With C++20 we get two new keywords: consteval and constinit. consteval produces a function that is executed at compile-time and constinit guarantees that a variable is initialized at compile-time.
Designated initialization is an extension of aggregate initialization and empowers you to directly initialize the members of a class type using their names.
In this post, I conclude my miniseries to the three-way comparison operator with a few subtle details. The subtle details include the compiler-generated the == and != operators and the interplay of classical comparison operators and the three-way comparison operator.
The compiler performs quite a clever job when it generates all six comparison operators. On the end, you get the intuitive and efficient comparison operators for free. Let me dive with this post into the details of the spaceship operator.
The three-way comparison operator <=> is often just called spaceship operator. The spaceship operator determines for two values A and B whether A < B, A = B, or A > B. You can define the spaceship operator or the compiler can auto-generate it for you.
So far, I have written in my last four posts the basics you should know about modules in C++20. Only a few questions to modules are still open. In this post, I address these open questions, such as templates in modules, the linkage of modules, and header units.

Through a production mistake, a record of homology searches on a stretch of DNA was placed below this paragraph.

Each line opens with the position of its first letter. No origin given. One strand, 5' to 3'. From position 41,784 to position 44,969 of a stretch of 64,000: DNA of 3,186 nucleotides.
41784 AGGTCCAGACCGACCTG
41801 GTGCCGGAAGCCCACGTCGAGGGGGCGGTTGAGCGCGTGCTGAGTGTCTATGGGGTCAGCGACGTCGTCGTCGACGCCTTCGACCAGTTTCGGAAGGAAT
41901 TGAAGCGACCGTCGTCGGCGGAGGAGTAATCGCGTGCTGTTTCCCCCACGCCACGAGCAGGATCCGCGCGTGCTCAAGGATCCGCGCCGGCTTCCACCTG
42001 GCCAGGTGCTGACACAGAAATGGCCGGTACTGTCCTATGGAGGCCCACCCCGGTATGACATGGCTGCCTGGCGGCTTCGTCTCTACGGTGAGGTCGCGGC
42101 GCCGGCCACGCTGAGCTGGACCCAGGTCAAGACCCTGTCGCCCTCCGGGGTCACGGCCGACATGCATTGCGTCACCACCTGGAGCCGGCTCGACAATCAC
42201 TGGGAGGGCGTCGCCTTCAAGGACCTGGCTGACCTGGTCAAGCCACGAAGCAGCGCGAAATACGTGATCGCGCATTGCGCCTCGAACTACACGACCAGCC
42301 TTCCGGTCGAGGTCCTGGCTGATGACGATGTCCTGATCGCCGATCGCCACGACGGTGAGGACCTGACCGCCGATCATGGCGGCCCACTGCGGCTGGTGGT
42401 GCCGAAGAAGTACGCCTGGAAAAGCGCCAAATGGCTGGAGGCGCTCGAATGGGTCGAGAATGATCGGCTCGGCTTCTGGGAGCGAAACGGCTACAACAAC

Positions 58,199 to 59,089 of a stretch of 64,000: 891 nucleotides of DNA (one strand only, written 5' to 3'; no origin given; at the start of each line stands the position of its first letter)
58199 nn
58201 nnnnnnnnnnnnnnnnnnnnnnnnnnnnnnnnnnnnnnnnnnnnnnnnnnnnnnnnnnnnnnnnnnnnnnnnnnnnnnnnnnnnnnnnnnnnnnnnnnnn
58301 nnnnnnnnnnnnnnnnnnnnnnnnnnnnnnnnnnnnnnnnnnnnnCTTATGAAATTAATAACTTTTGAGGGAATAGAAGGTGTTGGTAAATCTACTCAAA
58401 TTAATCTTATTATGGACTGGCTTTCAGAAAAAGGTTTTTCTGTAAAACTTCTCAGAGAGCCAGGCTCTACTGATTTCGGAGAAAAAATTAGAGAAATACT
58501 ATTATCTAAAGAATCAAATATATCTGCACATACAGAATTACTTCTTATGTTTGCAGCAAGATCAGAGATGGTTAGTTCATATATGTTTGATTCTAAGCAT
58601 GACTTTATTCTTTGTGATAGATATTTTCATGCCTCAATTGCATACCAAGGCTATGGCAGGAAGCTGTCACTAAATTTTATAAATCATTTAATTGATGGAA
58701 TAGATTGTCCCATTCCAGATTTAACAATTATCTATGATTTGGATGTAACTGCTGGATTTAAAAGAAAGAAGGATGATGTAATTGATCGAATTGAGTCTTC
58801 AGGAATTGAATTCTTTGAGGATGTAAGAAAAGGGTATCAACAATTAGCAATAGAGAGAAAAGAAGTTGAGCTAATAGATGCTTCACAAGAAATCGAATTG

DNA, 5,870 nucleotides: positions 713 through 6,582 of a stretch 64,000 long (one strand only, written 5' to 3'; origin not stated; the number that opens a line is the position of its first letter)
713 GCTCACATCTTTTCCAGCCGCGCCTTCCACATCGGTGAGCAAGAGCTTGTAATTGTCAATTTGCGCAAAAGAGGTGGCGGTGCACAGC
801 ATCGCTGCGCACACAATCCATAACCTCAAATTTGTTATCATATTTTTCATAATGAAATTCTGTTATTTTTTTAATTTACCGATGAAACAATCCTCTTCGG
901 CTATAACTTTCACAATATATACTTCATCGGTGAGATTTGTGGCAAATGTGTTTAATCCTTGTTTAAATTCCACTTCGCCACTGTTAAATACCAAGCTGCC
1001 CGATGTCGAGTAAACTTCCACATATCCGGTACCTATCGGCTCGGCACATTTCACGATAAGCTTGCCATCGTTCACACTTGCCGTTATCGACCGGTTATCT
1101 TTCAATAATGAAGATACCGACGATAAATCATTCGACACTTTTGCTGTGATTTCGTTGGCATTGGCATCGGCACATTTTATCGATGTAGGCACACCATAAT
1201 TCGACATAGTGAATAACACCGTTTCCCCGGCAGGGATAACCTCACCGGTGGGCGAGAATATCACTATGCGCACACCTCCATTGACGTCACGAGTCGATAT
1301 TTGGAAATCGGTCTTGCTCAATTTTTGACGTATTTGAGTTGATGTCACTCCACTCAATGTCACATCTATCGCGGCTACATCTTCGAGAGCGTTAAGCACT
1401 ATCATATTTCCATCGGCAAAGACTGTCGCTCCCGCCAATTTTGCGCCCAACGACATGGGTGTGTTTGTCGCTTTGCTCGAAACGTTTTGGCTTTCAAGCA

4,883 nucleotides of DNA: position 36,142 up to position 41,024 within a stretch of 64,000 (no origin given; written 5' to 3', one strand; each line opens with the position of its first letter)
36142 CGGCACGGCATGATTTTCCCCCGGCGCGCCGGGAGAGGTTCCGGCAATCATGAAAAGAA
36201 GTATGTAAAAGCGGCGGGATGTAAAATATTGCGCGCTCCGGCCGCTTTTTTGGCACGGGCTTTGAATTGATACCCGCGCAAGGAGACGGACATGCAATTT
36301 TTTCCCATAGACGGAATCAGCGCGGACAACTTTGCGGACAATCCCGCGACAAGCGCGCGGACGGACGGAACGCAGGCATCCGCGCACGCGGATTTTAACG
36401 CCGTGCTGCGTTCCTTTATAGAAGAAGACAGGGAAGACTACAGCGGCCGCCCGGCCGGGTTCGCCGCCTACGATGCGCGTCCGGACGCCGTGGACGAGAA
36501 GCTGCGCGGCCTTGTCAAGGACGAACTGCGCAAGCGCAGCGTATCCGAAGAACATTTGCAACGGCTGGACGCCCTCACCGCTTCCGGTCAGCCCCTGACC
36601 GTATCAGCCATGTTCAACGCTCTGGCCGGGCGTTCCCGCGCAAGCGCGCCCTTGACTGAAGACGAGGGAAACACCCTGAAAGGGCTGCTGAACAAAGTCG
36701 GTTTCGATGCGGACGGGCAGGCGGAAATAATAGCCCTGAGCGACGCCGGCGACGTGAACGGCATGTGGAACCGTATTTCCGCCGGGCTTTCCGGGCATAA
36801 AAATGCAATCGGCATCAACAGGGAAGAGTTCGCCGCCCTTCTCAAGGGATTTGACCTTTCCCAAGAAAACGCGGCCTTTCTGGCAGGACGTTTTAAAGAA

When your module becomes bigger you want to divide its functionality into manageable components. C++20 modules offer two approaches: submodules and partitions. Let me discuss both approaches in this post.
Thanks to the module interface unit and the module implementation unit, you can separate the interface from the implementation when defining a module. Let me show, how.
Modules are one of the four prominent features of C++20. They overcome the restrictions of header files and promise a lot: faster build-times, fewer violations of the One-Definition-Rule, less usage of the preprocessor. Today, I want to create a simple math module.
Modules are one of the four big features of C++20: concepts, ranges, coroutines, and modules. Modules promise a lot: compile-time improvement, isolation of macros, the abolition of header files, and ugly workarounds.
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